The Larry Sanders Show Taught Steve Levitan How To Make Reboot Feel ‘Real’

Probably remembered as one of the most prolific Hollywood satires created, “The Larry Sanders Show” ran from 1992 to 1998 on HBO. The series was influential in solidifying the network’s reputation for presenting quality programming and it inspired subsequent shows like “30 Rock,” “Extras,” “The Office,” “Episodes,” “Arrested Development,” and “Curb Your Enthusiasm.” Beyond his comedic influence, the cinematic technique known as the “walk and talk” became popular thanks to Larry Sanders and went on to become a staple of “The West Wing” and “ER.”

In an interview with Consequence, Levitan revealed that the seminal cable sitcom about the production of a late-night talk show became the backbone of his outlook on “Reboot,” which included presenting aspects of his everyday work accurately onscreen. If TV writers couldn’t authentically describe what a writers’ room is like, after all, then who could? He explained:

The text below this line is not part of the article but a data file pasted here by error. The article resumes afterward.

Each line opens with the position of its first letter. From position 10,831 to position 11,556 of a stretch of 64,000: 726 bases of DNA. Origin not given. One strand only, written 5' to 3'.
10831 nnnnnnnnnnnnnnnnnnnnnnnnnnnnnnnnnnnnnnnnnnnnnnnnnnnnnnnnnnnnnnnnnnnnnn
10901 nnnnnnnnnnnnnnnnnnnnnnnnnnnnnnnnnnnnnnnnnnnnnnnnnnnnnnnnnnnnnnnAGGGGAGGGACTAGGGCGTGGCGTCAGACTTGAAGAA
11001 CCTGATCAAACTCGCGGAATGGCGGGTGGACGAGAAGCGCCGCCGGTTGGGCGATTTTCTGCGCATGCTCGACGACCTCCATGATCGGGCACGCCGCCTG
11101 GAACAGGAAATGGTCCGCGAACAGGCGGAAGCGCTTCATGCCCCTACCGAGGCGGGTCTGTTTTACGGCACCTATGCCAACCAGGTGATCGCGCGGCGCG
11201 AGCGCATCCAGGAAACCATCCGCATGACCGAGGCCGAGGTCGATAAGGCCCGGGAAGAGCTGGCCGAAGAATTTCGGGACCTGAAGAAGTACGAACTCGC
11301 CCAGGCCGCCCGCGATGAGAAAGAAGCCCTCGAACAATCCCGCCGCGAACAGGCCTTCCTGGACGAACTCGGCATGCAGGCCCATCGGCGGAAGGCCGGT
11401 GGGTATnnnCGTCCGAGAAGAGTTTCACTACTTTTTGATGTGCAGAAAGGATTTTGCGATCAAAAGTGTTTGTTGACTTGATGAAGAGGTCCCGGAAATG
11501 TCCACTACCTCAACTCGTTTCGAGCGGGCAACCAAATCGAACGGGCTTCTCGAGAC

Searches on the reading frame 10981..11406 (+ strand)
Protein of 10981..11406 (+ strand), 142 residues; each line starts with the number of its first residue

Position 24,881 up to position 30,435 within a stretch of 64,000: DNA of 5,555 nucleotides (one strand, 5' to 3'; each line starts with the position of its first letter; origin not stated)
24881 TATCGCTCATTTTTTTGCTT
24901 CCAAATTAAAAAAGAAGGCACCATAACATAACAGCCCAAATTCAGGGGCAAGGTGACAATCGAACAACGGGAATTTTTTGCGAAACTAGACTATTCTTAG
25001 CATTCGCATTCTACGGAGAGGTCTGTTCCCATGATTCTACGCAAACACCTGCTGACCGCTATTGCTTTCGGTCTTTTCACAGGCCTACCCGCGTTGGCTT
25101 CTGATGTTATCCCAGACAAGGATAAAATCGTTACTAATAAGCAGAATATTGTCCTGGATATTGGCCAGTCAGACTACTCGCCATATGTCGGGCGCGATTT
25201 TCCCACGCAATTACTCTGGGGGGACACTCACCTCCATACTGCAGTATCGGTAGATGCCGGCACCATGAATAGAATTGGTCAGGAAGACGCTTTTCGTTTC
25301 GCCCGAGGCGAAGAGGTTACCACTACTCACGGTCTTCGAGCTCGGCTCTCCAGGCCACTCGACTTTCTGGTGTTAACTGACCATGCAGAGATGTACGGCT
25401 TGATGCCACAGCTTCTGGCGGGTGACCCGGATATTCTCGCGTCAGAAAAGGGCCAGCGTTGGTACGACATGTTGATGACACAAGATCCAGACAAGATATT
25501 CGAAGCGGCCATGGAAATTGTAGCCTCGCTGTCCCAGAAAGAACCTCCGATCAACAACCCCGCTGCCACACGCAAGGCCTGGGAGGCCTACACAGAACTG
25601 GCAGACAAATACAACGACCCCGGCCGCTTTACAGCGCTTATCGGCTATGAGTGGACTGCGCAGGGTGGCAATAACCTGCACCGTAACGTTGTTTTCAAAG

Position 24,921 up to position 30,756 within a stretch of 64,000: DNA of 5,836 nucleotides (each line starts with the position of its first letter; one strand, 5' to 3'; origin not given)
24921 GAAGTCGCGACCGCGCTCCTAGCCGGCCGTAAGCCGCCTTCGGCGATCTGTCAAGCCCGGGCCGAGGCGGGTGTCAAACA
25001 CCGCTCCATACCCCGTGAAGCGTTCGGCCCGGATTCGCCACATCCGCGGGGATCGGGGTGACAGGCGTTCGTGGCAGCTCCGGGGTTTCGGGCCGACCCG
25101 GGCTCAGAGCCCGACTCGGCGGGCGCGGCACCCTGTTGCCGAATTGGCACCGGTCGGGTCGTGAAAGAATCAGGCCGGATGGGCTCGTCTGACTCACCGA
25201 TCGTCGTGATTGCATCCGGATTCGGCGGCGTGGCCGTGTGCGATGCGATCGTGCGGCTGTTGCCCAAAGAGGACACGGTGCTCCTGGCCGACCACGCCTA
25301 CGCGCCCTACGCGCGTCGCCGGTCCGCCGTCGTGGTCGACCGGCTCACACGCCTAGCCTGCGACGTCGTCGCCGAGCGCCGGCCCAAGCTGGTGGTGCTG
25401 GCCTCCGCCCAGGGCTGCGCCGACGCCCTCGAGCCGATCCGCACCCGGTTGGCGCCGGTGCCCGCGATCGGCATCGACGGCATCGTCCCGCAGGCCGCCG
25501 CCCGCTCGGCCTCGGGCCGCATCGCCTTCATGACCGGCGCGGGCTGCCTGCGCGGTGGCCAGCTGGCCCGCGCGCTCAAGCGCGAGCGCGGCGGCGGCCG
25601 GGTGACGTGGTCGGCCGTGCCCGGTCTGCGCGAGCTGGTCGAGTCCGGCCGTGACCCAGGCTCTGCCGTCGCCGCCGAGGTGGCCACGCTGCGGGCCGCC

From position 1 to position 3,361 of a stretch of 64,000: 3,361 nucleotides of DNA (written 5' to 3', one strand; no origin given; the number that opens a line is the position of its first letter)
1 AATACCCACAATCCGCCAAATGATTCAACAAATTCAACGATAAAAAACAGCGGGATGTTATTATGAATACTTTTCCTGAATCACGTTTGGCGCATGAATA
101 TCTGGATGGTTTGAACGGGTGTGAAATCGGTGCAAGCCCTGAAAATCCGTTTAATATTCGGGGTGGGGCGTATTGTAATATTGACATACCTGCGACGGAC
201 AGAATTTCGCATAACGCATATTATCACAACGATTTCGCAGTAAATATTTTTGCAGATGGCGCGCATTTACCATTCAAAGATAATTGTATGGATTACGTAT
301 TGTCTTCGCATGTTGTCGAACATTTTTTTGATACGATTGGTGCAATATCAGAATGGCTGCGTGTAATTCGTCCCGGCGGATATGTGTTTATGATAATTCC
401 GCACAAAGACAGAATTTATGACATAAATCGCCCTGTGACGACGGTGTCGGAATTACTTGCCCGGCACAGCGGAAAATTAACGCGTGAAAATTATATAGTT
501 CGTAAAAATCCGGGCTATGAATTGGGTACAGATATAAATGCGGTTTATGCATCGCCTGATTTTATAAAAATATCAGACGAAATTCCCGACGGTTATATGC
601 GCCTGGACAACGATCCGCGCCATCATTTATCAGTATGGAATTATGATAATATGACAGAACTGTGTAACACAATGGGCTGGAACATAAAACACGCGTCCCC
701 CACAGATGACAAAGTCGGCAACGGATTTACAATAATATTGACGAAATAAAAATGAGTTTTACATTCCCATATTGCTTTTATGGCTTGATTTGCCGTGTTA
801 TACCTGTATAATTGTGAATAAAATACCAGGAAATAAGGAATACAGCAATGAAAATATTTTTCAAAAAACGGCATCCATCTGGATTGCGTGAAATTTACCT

“Garry [Shandling]’s big thing [was] ‘This should feel real. How would this be in real life?’ And that’s what I was trying to do here. I would say to our writers and our set designers and everybody, that this is what we do for a living, so we should be able to get it exactly right. There’s no reason that we got that wrong other than we were being lazy. So let’s not be lazy. Let’s try to show things how they are.

And I think people will feel it, especially the people who work in the business. I care very much about what fellow writers and actors think about this show, directors, the crew — I want anybody who works in this business to recognize this and say, ‘Oh yeah, they got that right.’ Even the executives. [Laughs] I think authenticity is a really good backstop.”

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